If it’s a positive, engaging shared space that meets employees’ productivity and social needs – it’s a great tool in your employee retention strategy.
Employees want flexible working options. Some want to work remotely 100% of the time, others from the office, but one common theme is a desire for flexibility.
Digital technology is the key to offering flexible working options. Tools like the intranet allow employees to work remotely because they have secure access to all company information away from the office.
Flexibility accompanied by the tools employees need is another arm to add to your employee retention strategy.
For employees who thrive on recognition, regular positive feedback is essential. Lack of employee appreciation will quickly lead to demotivated employees who are ready to hand in their notice.
Fortunately, the new generation of intranets is designed to make recognition easy.
- Leadership can post announcements of a ‘job well done’ on the company home page for everyone to see. Top-down recognition like this also helps motivate employees to keep up their good work.
- A Kudos feature (like on Powell Intranet) lets colleagues recognize each other, and make someone’s day that little brighter.
Top tip: Recognition shouldn’t be reserved for the big moments – like reaching annual objectives, or closing big deals. It could be acknowledging that someone has stepped in to help the team, put extra effort into a big project, came up with a creative project, or kept spirits up during stressful periods. A kind word helps build a positive culture and reduce staff turnover.
Increase employee retention by ensuring every employee has a voice.
One way to do this with an intranet is to create a dedicated space for idea-sharing. Ask everyone to contribute ideas and then turn those ideas into action. With the Powell Intranet Idea Management tool, everyone can make suggestions and colleagues can vote for their favorite one.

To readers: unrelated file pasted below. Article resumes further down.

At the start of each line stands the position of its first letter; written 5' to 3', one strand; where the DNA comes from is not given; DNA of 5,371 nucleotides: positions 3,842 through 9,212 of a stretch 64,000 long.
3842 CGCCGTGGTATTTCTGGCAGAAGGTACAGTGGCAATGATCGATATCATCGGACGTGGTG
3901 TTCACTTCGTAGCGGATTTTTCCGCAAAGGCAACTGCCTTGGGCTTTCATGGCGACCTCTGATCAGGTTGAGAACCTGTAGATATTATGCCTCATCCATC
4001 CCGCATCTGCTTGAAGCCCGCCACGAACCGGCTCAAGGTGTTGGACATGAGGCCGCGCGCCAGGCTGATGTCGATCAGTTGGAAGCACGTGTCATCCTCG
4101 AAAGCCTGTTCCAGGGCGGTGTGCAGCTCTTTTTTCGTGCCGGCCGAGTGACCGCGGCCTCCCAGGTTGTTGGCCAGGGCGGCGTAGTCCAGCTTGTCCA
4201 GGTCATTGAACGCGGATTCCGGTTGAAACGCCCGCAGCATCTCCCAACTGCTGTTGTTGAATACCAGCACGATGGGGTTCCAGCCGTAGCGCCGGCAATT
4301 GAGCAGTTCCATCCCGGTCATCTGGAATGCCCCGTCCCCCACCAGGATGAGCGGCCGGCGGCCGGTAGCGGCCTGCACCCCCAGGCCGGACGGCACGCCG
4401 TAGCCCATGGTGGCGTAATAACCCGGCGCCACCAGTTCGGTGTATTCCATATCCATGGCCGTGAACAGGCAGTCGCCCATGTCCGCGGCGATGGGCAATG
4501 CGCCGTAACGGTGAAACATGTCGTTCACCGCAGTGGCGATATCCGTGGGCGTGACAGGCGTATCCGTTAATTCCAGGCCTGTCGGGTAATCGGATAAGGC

Need some ideas on when to use this tool? You could ask people for their ideas for a big company event, a new product name or team building day.
Another way to empower employees is through employee advocacy. Employee advocacy programs are designed to turn people into ambassadors and give them a voice outside the organization. It allows people to help build brand awareness and reach, contributing to company growth. Employee advocacy marketing is a creative way to engage and retain employees.
Up to 33% of employees leave in the first 3 months.
One way to reduce high employee turnover for new recruits is to improve the hiring process. The second is to create a great employee onboarding.
Employees’ first days on the job are critical to retention. So getting onboarding right is essential to increasing employee retention.
An intranet is one of the most useful onboarding tools, especially for remote employees. It is a one-stop-shop containing all the information they need to do their job – from internal rules and processes to employee directories and company news. New hires should be able to easily access information.
Your intranet should make onboarding easy, for example with a dedicated onboarding space.
What is the most important aspect of employee retention?
Implementing these 6 strategies using your intranet is a great place to start when building your employee retention plan. However, retention always needs to be looked at holistically. Employees will stay when all of their needs are being met. So use these strategies to start an open conversation with your employees and find out what they are looking for!